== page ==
You know what sight really made me feel good? On the news at Qualcomm stadium, a hip “Entourage” replica convertible Lincoln, with suicide doors, pulled up with two young, jamoke-wannabe-hipsters complete with backward ball caps, bling and “Yo, yo, yo, check it” hand gestures, yucking it up. What was in the back of that hipster Lincoln? A backseat stacked with cases of bottled water they bought to drop off for the evacuees. Bless their “check it before you wreck it” hearts. There is hope for the future.
But I still think their music sucks.
Finally, by Tuesday evening, it looked like everything was going to be fine. They issued an all clear for the area just West of us, Del Mar Heights, and way east of us, Scripps Ranch – the neighborhood totaled in the 2003 fire. Those two all-clears on either side of us made me feel much better. And, either way, my family was still safe for the night in Point Loma. (Thanks again Brad and Carol) Time to open some wine. You can get through anything with family, friends and red wine.
So I ventured out in the car to see what was what in the neighborhood and I was amazed to see the grocery store up and running and people – although a lot fewer than normal – shopping. Technically we were still in an area of a mandatory evacuation, which wouldn’t be lifted until now, Wednesday morning, but things seemed to be getting back to normal. It turns out our friends in Poway and Rancho Bernardo are fine. Many of their neighbors were not, but they were fine.
There is no doubt this was an awful tragedy with thousands left without a home. Essentially, the city of San Diego was in a bad accident that will leave permanent scars. Not to say that it is all over. There are still people in serious danger as we speak. And we will all have to pitch in to help as much as we can. And we will. My fellow San Diegans made me very proud this week. Very proud.
How do I know things are probably going to be OK? The landscape lady is back and she has her workers finishing up the work on our front yard.
And we don’t even owe her any more money. Here is running checklist of things I observed during the firestorm:
Firefighters? Incredible. Can you imagine saving some stranger's house from burning when you are not sure if your own house is going up that very second? Every time I saw, on the news, a helicopter dump a huge bucket of water on a fire, I wanted to cheer. Some fire fighting crews worked a 60 hour shift. Are you kidding me? I can't do anything for six hours, let alone fight fires.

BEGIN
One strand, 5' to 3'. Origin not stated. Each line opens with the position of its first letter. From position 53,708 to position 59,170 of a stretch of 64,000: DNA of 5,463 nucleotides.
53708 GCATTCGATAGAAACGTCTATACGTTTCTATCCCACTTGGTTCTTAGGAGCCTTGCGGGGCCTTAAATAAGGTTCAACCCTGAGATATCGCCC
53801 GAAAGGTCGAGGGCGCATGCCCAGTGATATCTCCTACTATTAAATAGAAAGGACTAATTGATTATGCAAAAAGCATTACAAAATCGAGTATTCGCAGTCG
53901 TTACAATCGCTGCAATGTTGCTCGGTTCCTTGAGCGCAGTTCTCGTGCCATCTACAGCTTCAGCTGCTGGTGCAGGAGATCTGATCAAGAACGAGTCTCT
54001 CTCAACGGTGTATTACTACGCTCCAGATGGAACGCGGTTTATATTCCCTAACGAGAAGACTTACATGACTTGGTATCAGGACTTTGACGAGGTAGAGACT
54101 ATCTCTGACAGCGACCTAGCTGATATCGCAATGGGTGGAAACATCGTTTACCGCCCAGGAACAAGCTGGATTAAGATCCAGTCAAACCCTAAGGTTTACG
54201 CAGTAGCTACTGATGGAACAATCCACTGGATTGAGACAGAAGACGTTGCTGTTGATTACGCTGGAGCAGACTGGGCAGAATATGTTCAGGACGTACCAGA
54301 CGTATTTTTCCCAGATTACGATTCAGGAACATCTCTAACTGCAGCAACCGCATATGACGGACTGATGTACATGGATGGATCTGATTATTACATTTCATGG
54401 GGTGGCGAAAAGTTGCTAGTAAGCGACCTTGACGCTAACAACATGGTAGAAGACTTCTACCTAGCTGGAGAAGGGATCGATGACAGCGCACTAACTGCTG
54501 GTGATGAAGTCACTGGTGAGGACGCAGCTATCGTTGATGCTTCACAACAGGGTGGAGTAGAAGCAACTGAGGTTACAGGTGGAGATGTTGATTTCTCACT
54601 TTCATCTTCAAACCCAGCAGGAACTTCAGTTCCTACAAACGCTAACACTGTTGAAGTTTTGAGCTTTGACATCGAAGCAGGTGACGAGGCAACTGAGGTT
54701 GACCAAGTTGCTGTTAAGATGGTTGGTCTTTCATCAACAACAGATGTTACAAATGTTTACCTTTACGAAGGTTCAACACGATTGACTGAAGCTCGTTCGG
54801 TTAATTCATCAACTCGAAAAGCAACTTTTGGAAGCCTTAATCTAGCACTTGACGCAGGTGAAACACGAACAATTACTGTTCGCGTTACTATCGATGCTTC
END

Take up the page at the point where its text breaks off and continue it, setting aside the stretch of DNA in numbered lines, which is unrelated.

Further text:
Local newscasters? Awesome. Particularly KNSD’s Marty Levine and Susan Taylor. Voices of calm in a sea of fear. And they went for three days straight. Except for Stan Miller, he is - and will always be - a self-important, pompous tool. Think Ron Burgandy without the self-depricating sense of humor. Keep it clueless, Stan Miller.
President Bush? Pretty much what you’d suspect: vacant, useless and uncaring except for the requisite photo-op to come on Thursday.
The Internet? When all else failed, you could keep track of things on your computer.
Arnold Schwarzenegger? You folks outside California can laugh at us all you want for electing the terminator, but he made a positive difference if not just psychologically. Plus he made us realize just how much of a massive, worthless, suckbag weasel our old governor, Gray Davis, really was during the Cedar fire of 2003. Gray, I hope you Google this and know this feeling is multiplied by a million.
The national news? What a bunch of utter sleazebags. Listen, I understand we all have to feed the big bad money-making machine, but how dare they sensationalize our tragedy for the sake of selling toilet paper and tampons? The national news put together a collage of the worst video clips together and ran them in a constant loop that made me feel, even after the winds died and things looked 90% better, like we were living in the middle of the Dresden firebombing. How do they live with themselves? OK, besides selling more toothpaste, maybe their over-dramatizing the story brought more sympathy and help to San Diego. Maybe. But that clearly wasn't their intent.
Our knucklehead Labradors, Wrigley and Kasey? It turns out they are smart enough to know when something is wrong. Wrigley and Kasey were troopers, especially Kasey. Wrigley still is pretty much on "What does this have to do about me or my food?" mode, but he was pretty good.
Katie Couric? What a nasty little grasping tool. There is no doubt in my mind she would step on the body of a fallen widow to get to a more interesting interview subject. If CBS was smart they would make her go away like Rosie and Star Jones.
Matt Lauer? A slightly more likeable grasping tool. Ditto for Brian Williams.
My wife, Virginia? She was a trooper and her well-organized collection of our financial papers and insurance stuff was a blessing. But . . . although her ability to edit her thoughts before speaking is never really good, it disappears altogether in a potential crisis. Virginia would say things out loud, in front of Ann Caroline, like; “Should I e-mail our dentist to send our records to my parents in case they need to identify us by our dental records?”
Ann Caroline? What a little class act. Perfect behavior. Her priorities are so good and intact, no thanks to me. I am so proud of her I could cry with happiness.
Back to writing jokes tomorrow. You never know when you might need a good one to fight off a firestorm. The best joke from the fire I've heard so far? It was Jimmy Kimmel:
“The smoke was so thick in Malibu you couldn’t see Britney Spears’s vagina.”
Oh, and Manchester-the-fish is fine, thanks for asking.